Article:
Dec. 8, 2002. 01:00 AM
Martin's `coronation' continues
Front-running Liberal hard to beat, poll finds Criticisms of former minister has had no effect

TIM HARPER
OTTAWA BUREAU CHIEF

OTTAWA—Paul Martin has further distanced himself from the rest of the prospective pack of Liberal leadership hopefuls, making him appear "bullet-proof'' and pushing pretenders to the crown off the radar screen.

An EKOS Research poll, done for the Star, CBC and La Presse, shows three other challengers from the Liberal cabinet are increasingly being seen to be performing poorly as they circle the starting gate getting ready for a run at a frontrunner who appears unbeatable.

EKOS found 51 per cent of Canadians believe the former finance minister would make a good prime minister, a figure that jumps to 65 per cent when the question is asked of Liberals, who will choose the next prime minister next Nov. 15.

Only 18 per cent believe Deputy Prime Minister John Manley would make a good prime minister, a number, which sinks to 16 per cent for Industry Minister Allan Rock and sits at 14 per cent for Heritage Minister Sheila Copps.

Roy Romanow, the onetime NDP Saskatchewan premier who recently released a blueprint for the renewal of medicare sits at 17 per cent — and he's not running for anything.

EKOS interviewed 1,205 Canadians 17 years of age or older Dec. 2-4. It says the results are valid plus or minus 2.8 percentage points, 19 times out of 20.

"It appears the coronation for Mr. Martin will continue,'' EKOS president Frank Graves said. "He is essentially bullet-proof at this point.''

Most damaging for Rock, Manley and Copps is the more Canadians notice them, the more negatively they are perceived.

Manley, for example, is seen by 35 per cent of Canadians as a potentially "poor'' prime minister. A year ago, only 20 per cent believed that was the case.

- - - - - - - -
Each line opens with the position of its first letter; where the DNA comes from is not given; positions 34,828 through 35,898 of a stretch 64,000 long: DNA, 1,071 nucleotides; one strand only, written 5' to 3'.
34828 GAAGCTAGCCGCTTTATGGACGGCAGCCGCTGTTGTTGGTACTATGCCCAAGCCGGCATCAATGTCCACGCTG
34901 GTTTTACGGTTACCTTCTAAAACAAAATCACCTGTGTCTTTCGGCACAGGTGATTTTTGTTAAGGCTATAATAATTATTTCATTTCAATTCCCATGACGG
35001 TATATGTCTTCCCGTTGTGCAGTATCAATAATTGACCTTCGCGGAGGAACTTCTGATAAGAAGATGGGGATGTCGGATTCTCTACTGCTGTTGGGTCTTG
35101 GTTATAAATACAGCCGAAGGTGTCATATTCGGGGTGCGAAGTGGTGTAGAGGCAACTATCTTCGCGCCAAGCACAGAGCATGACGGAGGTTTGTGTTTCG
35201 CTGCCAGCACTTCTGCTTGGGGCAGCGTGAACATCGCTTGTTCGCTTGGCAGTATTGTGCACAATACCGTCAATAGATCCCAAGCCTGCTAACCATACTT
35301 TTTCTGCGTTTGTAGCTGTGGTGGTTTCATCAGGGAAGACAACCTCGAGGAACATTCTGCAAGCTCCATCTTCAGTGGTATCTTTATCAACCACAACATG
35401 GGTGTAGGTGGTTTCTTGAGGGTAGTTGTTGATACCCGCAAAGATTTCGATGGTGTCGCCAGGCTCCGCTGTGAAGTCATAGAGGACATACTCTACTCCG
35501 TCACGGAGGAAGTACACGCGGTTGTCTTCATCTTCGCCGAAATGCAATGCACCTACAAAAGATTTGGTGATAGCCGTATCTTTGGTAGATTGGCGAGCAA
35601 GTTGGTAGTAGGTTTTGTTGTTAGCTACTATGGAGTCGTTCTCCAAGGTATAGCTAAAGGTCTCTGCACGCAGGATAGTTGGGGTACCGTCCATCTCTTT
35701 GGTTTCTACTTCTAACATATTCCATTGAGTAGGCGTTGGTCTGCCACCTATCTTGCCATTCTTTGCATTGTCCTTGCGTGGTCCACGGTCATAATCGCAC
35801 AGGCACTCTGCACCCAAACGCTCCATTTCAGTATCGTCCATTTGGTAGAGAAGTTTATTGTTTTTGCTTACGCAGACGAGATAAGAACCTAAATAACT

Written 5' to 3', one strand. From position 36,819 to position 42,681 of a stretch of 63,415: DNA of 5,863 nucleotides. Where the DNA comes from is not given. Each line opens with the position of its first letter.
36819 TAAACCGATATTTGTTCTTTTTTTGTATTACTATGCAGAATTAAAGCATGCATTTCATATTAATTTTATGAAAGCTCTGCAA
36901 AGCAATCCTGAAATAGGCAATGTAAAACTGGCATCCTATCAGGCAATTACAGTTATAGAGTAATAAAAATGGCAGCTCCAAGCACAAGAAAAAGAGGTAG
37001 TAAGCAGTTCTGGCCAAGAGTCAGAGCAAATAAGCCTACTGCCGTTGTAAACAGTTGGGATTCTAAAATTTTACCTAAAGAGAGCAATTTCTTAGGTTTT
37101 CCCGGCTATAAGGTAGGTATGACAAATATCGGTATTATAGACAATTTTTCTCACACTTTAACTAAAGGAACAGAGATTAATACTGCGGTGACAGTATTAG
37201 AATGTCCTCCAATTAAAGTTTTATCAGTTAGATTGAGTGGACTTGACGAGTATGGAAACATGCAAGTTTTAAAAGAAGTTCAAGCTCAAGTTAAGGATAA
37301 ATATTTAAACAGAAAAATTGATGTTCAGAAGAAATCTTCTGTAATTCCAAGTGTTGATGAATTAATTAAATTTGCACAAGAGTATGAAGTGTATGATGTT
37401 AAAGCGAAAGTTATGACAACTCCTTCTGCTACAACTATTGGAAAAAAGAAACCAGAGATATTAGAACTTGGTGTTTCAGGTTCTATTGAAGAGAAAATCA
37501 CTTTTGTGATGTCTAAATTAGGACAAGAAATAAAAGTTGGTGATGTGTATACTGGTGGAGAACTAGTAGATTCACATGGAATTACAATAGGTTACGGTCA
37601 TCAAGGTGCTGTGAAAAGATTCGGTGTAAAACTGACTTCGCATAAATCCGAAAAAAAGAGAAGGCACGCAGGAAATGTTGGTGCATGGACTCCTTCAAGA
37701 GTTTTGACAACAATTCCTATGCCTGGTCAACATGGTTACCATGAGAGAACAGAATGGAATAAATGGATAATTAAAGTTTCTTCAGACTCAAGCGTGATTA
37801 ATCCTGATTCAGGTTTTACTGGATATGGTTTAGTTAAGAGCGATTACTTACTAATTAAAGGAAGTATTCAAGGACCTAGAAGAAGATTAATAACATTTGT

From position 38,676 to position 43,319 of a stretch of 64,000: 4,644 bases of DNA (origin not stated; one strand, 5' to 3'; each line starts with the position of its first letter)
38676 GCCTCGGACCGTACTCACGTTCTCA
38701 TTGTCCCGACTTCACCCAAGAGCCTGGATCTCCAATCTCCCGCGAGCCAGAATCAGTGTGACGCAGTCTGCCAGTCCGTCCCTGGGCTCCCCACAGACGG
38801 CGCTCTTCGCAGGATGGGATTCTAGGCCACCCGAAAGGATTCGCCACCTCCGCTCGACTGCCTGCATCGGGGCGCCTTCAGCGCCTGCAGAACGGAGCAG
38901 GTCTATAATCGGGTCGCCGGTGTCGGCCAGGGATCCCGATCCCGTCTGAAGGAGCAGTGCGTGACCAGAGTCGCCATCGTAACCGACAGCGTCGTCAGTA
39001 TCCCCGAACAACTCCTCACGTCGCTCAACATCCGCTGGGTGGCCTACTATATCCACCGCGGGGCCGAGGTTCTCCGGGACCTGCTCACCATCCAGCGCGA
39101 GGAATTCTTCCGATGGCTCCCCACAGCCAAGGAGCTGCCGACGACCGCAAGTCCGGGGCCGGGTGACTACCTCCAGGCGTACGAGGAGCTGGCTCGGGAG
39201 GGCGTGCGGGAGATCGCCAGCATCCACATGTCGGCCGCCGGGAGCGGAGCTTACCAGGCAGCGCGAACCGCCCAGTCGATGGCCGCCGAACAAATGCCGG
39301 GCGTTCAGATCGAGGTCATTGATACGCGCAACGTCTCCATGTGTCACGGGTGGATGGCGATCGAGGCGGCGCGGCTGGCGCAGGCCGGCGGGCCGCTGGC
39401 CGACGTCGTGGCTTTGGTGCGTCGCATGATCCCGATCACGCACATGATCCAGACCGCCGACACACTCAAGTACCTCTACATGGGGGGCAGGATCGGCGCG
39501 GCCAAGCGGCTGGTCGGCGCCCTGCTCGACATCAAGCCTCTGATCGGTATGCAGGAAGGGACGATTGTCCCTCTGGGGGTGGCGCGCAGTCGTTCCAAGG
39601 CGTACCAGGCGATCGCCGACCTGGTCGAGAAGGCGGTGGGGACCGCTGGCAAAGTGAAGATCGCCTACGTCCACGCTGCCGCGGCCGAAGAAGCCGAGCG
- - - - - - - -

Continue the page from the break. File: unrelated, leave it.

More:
The poll was conducted before there were calls for Rock's resignation for his role as the father of a gun control registry, which has made history for cost overruns, jumping from a predicted price-tag of $2 million to $1 billion.

Any criticism directed at Martin about his waffling over support of the Kyoto climate accord, or fears he will crumble under the weight of expectations, have had no effect, Graves said.

The news is even better for Martin when EKOS asked Canadians who they thought would make a good prime minister, but did not mention any names.

He is more than 18 times more popular than the next most popular Liberal, Manley, and when Liberals were asked that question, he outpolled Manley by 49 per cent to 3.2 per cent.

Rock trails at 1.4 per cent among Liberals, former industry minister Brian Tobin, who is not running and has left politics, is at 1.3 per cent and Copps is 0.5 per cent.

Among respondents in general, she sits only narrowly ahead of former Canadian Alliance leader Stockwell Day.

"The numbers for the others who may challenge Martin are so small, it's kind of silly,'' Graves said. "It is difficult to graph them.''

Overall, the Liberals maintain a strong lead in popular support, with 46.7 per cent.

The Canadian Alliance has regained second spot with 16 per cent, the Progressive Conservatives have 14.4 per cent support, the NDP 11.2 per cent and the Bloc Québécois 8.4 per cent.

Graves said Canadian Alliance Leader Stephen Harper appears to have won back the traditional constituency for the party, many of whom had fled during Day's troubled leadership.

Support is back up to 39 per cent for the Alliance in Alberta, where they lead the Liberals.

In Ontario, the Liberals have 56 per cent support, the Tories 18 per cent, the Alliance 15 per cent, and the New Democrats 9 per cent.





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